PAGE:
Senin, 15 Agustus 2011

Microsoft Access Database: 5 Ways to Utilise Microsoft Access Reports

If I had to pick out one type of Microsoft Access object that is often overlooked or given the least time when building your Access database; Access reports would be that choice.

Why is this so? The quick answer I'm afraid is down to how Microsoft Access training courses are normally delivered where reports are normally the last part to your database development process and do not get the full attention they really deserve.

Ironically, Access reports is where you should start during the designing and planning process of your Microsoft Access database but it is the last step when building such objects.

Therefore, let's re-address this now and give Access reports our full attention and let me show you 5 ways you can use Microsoft Access reports.

Simple tabular lists - The most common form of a Microsoft Access report where there is the simple wizard tool and various templates to pick and choose. This is used for your straight forward type of list and most users typically end up here only. The later versions (2007 & 2010) have richer and better formatted templates to work with and all will need some manual tweaking via the design view mode.

Grouping lists - Similar to the simple tabular list report but with the added component of categorising into one or more groups (or sections). This is normally used for queries or related tables where longer lists are easier to understand when broken into natural sections. There is the wizard tool to get you started but at the end of the day, you'll be editing your document in the design view mode.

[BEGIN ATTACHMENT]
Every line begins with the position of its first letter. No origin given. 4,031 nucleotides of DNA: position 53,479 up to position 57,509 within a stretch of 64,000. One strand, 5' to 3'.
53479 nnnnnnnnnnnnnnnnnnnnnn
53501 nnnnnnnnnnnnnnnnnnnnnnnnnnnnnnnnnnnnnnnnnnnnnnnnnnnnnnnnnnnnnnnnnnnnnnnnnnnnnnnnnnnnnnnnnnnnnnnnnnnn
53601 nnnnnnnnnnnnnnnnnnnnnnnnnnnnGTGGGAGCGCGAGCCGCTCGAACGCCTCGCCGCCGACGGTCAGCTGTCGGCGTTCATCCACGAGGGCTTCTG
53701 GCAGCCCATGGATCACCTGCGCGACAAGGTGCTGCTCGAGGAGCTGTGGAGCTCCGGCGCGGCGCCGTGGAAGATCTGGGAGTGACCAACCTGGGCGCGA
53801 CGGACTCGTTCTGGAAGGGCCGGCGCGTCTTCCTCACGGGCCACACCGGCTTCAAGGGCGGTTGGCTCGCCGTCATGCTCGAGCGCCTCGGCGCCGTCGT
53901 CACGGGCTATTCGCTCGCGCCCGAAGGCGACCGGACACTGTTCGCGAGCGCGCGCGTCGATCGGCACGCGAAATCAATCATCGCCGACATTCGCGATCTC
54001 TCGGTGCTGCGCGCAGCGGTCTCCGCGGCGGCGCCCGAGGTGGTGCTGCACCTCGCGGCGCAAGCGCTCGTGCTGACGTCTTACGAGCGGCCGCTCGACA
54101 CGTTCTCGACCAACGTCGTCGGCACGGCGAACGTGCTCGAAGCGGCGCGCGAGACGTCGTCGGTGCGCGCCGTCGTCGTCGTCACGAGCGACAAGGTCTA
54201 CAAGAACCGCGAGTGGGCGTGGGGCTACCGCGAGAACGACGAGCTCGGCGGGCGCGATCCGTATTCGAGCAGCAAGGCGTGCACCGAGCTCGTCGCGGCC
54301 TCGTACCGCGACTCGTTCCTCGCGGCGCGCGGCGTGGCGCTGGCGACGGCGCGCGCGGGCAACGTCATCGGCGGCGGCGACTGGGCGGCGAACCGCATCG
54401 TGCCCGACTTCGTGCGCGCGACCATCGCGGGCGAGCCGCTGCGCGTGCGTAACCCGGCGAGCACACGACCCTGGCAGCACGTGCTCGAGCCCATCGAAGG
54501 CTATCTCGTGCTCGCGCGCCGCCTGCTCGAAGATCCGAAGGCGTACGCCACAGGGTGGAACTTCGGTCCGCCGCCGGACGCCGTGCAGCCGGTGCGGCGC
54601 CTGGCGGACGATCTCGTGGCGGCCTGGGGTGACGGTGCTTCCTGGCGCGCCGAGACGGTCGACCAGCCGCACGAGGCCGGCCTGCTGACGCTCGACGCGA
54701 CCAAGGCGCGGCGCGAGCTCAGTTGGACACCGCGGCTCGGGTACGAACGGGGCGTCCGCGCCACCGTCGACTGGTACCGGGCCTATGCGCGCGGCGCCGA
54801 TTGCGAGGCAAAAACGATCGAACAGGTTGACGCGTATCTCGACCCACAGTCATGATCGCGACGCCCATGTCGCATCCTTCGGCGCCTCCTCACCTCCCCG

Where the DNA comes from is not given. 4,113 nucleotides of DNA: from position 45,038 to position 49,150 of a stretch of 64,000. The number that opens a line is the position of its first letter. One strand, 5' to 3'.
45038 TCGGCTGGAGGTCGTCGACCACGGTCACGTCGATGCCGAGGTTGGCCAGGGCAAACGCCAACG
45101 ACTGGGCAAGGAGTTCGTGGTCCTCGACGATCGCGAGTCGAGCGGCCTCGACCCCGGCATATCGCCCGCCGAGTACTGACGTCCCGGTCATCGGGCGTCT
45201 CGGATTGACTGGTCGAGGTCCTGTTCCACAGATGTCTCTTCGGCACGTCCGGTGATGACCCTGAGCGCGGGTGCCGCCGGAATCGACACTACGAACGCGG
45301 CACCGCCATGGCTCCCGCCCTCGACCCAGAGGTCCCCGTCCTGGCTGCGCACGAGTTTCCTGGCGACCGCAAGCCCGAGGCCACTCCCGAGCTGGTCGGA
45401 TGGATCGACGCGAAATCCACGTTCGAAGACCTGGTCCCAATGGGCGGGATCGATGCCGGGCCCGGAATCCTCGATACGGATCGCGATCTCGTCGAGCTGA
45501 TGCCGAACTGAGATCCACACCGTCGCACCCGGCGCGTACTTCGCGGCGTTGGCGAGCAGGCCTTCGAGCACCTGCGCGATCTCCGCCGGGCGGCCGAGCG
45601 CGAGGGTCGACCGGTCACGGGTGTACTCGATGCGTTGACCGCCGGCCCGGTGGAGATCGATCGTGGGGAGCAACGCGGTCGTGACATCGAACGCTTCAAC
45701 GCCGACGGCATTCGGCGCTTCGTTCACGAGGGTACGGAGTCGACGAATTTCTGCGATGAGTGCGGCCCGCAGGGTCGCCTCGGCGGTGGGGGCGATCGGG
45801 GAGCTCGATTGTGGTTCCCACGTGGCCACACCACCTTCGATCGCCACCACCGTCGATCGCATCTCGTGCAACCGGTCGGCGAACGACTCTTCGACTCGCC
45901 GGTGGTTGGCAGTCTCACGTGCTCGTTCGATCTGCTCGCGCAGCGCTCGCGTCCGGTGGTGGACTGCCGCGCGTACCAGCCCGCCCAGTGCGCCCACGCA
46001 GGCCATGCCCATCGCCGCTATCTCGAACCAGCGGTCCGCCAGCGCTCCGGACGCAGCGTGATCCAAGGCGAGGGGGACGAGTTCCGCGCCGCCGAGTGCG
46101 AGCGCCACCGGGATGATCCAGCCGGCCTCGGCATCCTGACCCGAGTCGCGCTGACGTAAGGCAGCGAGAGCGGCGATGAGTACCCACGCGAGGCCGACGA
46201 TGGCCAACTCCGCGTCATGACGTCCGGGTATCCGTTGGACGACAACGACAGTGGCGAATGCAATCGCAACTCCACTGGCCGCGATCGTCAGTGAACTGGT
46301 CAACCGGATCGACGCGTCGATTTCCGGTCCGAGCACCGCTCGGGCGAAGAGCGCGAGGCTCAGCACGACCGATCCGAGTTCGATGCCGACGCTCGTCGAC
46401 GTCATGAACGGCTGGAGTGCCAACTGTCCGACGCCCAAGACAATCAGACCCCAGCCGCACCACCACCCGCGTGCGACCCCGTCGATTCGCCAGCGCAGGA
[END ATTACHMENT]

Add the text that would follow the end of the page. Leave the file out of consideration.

Columnar document - This type of Access report is more for the single record per page layout which would serve users as examples of an order document, delivery note or an invoice and once again the wizard tool and the set templates will get you started in a few seconds.

Charting - Way back before Pivot Tables & Pivot Charts, this object was used to embed a basic Microsoft Graph object linked to your summary data (via an Access query). Some extra effort via the design mode is essential to really get that rich look and feel for a chart.

Nested report shell - Not many users may be aware of this but you can have a shell (unbound) report to act as the container for your multiple nested reports bound together. For example, a sub-report could be a matrix table, another a small list and a third could be a summary list and do not have to be related in the same report.

In all cases, some extra effort is required to understand the Microsoft Access report canvas area and their controls to have a good grasp of this often overlooked and under used object.

Another Tip for you! Access VBA code can be added to any Microsoft Access report and is typically attached to one of the pre-defined Events which includes load, print and close of a report. There is even an event that will respond when there is no data found and your VBA code will display a message instead of showing an empty report.

I invite you to keep up to date with my articles and eBooks ( How to Build Access Database Reports ) which covers a lot of details and can be found at http://AccessDatabaseTutorial.com.

Article Source: http://EzineArticles.com/6471225
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